If you’ve created a product that sells, congratulations are in order! That’s not easy to do. Now, because of your success, others want to copy, counterfeit and infringe. They want to profit from your hard work. This is the reality for inventors of popular products.
Inventors think, all i need is a patent! A patent solves all my problems. But that’s not correct. A patent gives you the right to sue for patent infringement — an expensive and time-consuming process where there are no guarantees and the odds are not in favor of the party with fewer resources. The inventors who are currently protesting the nomination of Congressman Darrell Issa to run a House Judiciary subcommittee overseeing intellectual property isn’t wrong to think the system isn’t treating them fairly.
But they are overly focused on the promise of patents – the American dream of being able to own and protect an invention. Chasing that dream has become very costly. So expensive, in fact, that most inventors can’t afford it. It’s no surprise that litigation financing for patent cases will likely continue to rise.
But even if laws change in Congress to make it easier for inventors to defend their intellectual property rights, protecting intellectual property won’t be enough to stop the copycats because patents are full of gray areas. I found that out firsthand when I sued one of the world’s largest toy manufacturers for patent infringement in 2003. After three long years, right and wrong played no part in our settlement. We were in a war of words.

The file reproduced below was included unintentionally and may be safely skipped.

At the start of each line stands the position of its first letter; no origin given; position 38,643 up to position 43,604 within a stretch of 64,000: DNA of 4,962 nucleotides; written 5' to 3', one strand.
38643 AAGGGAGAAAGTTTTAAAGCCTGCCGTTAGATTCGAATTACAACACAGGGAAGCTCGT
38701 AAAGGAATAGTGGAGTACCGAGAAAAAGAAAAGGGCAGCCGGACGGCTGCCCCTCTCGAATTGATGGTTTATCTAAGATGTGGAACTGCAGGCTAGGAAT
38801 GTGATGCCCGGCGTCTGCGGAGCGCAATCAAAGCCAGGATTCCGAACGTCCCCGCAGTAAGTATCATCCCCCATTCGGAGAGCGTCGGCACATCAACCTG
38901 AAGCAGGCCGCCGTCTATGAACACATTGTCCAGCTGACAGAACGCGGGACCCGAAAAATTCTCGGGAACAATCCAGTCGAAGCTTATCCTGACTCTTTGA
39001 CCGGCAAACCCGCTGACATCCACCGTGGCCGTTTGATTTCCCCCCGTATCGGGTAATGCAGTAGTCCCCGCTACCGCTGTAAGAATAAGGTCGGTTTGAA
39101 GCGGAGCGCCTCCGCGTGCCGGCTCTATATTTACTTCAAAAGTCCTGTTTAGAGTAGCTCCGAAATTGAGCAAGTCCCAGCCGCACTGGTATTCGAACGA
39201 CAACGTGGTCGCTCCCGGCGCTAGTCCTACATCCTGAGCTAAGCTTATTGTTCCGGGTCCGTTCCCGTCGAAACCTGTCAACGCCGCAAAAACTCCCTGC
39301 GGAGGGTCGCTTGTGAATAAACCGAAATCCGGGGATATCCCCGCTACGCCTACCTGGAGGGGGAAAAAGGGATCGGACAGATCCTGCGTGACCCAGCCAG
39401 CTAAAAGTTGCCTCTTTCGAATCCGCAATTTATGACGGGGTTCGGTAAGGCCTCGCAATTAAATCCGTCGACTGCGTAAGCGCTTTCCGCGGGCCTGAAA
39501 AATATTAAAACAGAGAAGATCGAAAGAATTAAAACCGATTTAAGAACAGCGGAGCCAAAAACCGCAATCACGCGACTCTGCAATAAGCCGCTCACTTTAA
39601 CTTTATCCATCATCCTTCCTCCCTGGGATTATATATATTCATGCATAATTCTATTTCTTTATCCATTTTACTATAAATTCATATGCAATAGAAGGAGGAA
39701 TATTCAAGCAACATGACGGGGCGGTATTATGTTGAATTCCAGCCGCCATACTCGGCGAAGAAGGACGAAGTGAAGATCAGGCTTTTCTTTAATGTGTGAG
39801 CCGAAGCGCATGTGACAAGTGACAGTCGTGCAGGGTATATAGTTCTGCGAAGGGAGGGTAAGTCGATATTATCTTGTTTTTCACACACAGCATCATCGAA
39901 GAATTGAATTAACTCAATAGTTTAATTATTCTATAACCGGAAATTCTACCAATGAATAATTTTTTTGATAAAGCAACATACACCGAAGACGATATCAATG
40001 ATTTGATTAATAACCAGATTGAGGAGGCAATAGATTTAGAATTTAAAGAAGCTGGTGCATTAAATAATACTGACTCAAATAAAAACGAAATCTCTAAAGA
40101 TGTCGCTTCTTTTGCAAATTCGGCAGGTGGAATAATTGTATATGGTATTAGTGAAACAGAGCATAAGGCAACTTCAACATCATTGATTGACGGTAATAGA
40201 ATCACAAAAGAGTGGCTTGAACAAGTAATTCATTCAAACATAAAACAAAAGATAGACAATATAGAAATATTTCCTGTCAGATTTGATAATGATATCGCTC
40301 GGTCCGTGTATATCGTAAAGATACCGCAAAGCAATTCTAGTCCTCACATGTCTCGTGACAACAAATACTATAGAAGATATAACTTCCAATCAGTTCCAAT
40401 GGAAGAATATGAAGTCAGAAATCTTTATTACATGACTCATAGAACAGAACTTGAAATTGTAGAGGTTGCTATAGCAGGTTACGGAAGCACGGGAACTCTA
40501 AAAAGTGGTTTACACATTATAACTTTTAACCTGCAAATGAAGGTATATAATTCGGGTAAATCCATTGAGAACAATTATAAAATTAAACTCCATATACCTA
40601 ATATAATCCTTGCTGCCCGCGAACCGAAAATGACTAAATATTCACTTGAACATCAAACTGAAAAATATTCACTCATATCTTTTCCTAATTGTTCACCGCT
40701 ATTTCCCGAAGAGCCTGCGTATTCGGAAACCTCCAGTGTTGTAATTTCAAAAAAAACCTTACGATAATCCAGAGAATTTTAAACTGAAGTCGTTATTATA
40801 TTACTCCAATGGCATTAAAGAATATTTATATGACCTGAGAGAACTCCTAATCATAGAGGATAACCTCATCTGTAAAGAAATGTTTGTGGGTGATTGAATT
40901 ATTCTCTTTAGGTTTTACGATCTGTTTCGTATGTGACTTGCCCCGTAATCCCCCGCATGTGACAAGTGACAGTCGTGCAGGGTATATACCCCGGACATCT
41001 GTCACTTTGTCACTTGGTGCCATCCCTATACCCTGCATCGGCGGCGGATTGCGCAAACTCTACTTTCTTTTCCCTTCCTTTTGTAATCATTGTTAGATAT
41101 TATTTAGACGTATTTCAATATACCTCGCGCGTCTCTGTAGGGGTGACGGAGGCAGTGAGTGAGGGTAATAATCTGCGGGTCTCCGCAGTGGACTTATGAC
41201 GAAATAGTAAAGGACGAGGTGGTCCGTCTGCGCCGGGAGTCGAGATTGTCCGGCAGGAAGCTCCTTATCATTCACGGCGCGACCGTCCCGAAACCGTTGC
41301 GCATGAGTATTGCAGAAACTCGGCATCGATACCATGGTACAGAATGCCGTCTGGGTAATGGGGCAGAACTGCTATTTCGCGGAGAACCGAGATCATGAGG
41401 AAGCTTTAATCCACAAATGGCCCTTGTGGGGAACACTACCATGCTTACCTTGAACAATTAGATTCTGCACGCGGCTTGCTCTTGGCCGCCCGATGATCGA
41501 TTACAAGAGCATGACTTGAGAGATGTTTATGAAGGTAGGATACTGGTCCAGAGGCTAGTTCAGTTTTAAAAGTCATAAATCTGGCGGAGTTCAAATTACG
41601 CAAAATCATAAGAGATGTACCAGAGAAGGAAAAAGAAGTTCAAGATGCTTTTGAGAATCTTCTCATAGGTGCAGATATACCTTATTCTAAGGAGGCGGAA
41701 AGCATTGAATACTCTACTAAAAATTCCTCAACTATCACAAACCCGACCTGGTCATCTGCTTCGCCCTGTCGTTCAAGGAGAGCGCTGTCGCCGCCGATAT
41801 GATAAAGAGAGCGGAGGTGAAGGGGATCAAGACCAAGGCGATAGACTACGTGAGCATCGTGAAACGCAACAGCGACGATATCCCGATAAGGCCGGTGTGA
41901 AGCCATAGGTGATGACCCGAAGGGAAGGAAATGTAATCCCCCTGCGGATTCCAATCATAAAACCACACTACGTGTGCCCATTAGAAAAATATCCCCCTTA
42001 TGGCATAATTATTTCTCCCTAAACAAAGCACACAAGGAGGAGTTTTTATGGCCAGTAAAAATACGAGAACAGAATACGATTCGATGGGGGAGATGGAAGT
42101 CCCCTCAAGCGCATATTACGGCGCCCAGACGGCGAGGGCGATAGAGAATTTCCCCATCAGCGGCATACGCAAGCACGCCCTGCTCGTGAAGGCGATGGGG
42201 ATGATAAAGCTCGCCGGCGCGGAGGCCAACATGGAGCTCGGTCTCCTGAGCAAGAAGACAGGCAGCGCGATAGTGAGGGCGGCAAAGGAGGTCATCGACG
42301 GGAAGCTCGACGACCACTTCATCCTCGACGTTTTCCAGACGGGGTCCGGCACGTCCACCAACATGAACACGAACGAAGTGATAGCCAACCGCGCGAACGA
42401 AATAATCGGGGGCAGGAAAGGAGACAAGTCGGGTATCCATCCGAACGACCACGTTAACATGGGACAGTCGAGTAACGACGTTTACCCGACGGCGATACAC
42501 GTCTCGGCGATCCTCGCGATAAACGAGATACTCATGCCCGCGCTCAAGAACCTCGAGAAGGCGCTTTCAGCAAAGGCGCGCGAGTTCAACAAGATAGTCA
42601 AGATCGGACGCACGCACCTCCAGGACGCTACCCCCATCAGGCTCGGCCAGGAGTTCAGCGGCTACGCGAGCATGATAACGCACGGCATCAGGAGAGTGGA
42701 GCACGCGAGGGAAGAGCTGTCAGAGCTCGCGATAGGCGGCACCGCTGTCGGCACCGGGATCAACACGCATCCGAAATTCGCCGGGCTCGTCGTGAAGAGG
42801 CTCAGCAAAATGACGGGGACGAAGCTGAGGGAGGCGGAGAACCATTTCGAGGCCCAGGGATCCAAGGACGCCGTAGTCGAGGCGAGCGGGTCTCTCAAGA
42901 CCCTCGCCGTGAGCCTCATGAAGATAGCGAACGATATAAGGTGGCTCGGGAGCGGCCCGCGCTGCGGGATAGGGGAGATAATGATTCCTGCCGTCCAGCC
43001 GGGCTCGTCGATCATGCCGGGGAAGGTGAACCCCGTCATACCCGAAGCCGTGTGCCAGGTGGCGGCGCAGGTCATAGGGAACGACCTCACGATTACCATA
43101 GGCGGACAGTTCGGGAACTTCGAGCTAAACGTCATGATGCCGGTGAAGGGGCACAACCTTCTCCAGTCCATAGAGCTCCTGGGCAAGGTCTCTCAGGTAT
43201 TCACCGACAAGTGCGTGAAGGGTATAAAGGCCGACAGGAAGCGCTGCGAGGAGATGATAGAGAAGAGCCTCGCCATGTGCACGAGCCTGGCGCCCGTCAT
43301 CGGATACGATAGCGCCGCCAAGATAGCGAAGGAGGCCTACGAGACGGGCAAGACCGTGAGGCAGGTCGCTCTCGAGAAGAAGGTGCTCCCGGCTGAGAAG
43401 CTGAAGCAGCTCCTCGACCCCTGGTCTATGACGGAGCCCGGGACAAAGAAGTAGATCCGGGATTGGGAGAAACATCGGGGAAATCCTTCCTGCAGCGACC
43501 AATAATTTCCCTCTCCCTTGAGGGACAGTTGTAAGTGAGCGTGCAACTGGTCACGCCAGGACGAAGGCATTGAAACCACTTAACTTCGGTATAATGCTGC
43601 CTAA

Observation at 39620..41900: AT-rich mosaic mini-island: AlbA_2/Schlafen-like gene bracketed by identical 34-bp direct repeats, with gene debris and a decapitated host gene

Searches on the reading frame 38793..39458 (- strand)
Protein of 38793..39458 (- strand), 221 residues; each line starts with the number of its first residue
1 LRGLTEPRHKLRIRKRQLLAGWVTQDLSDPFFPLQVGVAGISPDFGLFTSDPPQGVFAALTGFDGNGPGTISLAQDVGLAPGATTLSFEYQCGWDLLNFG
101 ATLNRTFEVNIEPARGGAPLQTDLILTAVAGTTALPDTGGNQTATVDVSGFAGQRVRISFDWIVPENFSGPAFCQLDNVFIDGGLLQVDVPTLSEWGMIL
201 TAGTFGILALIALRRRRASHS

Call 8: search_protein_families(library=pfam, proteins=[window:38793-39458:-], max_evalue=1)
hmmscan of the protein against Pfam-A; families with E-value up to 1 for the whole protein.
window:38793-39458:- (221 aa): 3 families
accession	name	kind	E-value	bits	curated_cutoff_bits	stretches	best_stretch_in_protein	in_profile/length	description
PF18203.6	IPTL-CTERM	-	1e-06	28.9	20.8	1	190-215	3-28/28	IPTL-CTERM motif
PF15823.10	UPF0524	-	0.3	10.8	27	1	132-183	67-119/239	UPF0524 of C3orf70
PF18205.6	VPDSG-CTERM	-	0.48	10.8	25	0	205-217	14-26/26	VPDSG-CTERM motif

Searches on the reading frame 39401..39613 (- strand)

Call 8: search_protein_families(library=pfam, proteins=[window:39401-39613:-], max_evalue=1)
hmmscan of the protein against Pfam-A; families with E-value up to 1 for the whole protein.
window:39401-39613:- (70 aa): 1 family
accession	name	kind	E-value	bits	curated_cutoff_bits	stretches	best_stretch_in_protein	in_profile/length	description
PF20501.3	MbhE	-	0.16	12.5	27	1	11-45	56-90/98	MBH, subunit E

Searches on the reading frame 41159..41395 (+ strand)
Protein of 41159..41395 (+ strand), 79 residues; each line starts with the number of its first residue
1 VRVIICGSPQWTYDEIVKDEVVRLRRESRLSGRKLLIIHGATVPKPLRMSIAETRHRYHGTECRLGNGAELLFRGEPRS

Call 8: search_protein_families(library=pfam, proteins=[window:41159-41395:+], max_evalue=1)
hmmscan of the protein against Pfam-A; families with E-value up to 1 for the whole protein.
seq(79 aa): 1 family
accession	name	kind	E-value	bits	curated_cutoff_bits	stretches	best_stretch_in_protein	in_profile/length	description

Had this company infringed on my patent claims or just worked around it? Who would say? It was fair game on this company’s part to try to get around the claims in my patents, it dawned on me, because those claims would always be interpreted differently by different people at different times.
There was actually a word for it. Contest.
If you took emotion out of it, the decision to work around me was just business.
Of course, no inventor feels that way when it happens to them. If someone uses your invention without paying you royalties, it’s devastating and incomprehensible. You feel violated. Don’t they understand how hard you’ve worked? Don’t they know that theft is just wrong?
It’s a slippery slope. You can invent and develop something, but still not own it, depending on how the language and drawings in your patent are interpreted. When you go to court, you may win in the end… but you may also lose.
This is the reality and it is very disturbing for inventors.
There is a simple solution. Inventors should focus on protecting their creativity from a company point of view.
This isn’t easy, as the odds are stacked against the little guy. But it is possible. When you’re small you can be fast, and speed is a great superpower.
If you want to get paid for your creativity, the mindset you need is “How am I going to outsmart the competition every step of the way?”
That includes submitting transaction-ready intellectual property and planning ahead for copycats. If your product sells well, there is competition. Congratulations, you have just been scammed!
Many people find this discouraging. But from a business standpoint, this is actually good news. You should celebrate. Most ideas fail because they’re not marketable, remember?